On 1 July 1960, the State of Somaliland and the Trust Territory of Somaliland (the former Italian Somaliland) united as planned to form the Somali Republic. Inspired by Somali nationalism, the northerners were initially enthusiastic about the union. A government was formed by Abdullahi Issa, with Aden Abdullah Osman Daar as President and Abdirashid Ali Shermarke as Prime Minister (later to become president, from 1967 to 1969). On 20 July 1961 and through a popular referendum, the Somali people ratified a new constitution, which was first drafted in 1960. The constitution had little support in the former Somaliland, and was believed to favor the south. Many northerners boycotted the referendum in protest, and over 60% of those who voted in the north were against the new constitution. Regardless, the referendum passed, and Somaliland became quickly dominated by southerners. As result, dissatisfaction became widespread in the north, and support for the union plummeted. British-trained Somaliland officers attempted a revolt to end the union in December 1961. Their uprising failed, and Somaliland continued to be marginalized by the south during the next decades.
In 1967, Muhammad Haji Ibrahim Egal became Prime Minister, a position to which he was appointed by Shermarke. Shermarke was assassinated two years later by one of his own bodyguards. His murder was quickly followed by a military coup d’état on 21 October 1969 (the day after his funeral), in which the Somalian Army seized power without encountering armed opposition. The putsch was spearheaded by Major General Mohamed Siad Barre, who at the time commanded the army. The new regime would go on to rule Somalia for the next 22 years.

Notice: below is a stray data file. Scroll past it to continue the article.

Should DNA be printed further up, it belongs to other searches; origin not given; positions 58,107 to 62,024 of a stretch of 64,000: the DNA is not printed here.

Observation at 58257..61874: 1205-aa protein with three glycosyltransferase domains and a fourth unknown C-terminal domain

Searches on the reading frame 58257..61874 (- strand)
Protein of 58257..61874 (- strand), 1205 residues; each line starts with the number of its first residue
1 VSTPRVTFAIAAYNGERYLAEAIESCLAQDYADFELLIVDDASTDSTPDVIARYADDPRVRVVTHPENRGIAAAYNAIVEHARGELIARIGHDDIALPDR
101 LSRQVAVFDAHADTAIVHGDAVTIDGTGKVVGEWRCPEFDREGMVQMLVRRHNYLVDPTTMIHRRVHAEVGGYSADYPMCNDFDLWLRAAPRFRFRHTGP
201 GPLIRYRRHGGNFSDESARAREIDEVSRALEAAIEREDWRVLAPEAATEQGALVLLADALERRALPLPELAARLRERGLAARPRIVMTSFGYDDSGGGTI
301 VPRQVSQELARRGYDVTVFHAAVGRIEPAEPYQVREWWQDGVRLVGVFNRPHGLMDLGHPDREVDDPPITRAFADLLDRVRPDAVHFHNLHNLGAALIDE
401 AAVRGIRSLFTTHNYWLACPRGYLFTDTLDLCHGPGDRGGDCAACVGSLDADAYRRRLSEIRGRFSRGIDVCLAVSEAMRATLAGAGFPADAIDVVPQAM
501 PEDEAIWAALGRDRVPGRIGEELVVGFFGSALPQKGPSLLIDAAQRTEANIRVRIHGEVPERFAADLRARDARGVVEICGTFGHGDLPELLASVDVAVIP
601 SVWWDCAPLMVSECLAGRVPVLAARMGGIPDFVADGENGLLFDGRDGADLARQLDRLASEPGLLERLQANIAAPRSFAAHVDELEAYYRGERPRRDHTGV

Somali National Movement, Barre persecution:
The moral authority of Barre’s government was gradually eroded, as many Somalis became disillusioned with life under military rule. By the mid-1980s, resistance movements supported by Ethiopia’s communist Derg administration had sprung up across the country, which lead to the Somaliland War of Independence. Barre responded by ordering punitive measures against those he perceived as locally supporting the guerrillas, especially in the northern regions. The clampdown included bombing of cities, with the northwestern administrative centre of Hargeisa, a Somali National Movement (SNM) stronghold, among the targeted areas in 1988. The bombardment was led by General Mohammed Said Hersi Morgan, Barre’s son-in-law.
According to Abou Jeng and other scholars, the Barre regime rule was marked by a targeted brutal persecution of the Isaaq clan. Mohamed Haji Ingiriis and Chris Mullin state that the clampdown by the Barre regime against the Hargeisa-based Somali National Movement targeted the Isaaq clan, to which most members of the SNM belonged. They refer to the clampdown as the Isaaq genocide or Hargeisa holocaust. A United Nations investigation concluded that the crime of genocide was “conceived, planned and perpetrated by the Somali Government against the Isaaq people”. The number of civilian casualties is estimated to be between 50,000 and 100,000 according to various sources, while some reports estimate the total civilian deaths to be upwards of 200,000 Isaaq civilians. Along with the deaths, Barre regime bombarded and razed the second and third largest cities in Somalia, Hargeisa and Burao respectively. This displaced an estimated 400,000 local residents to Hartasheikh in Ethiopia; another 400,000 individuals were also internally displaced.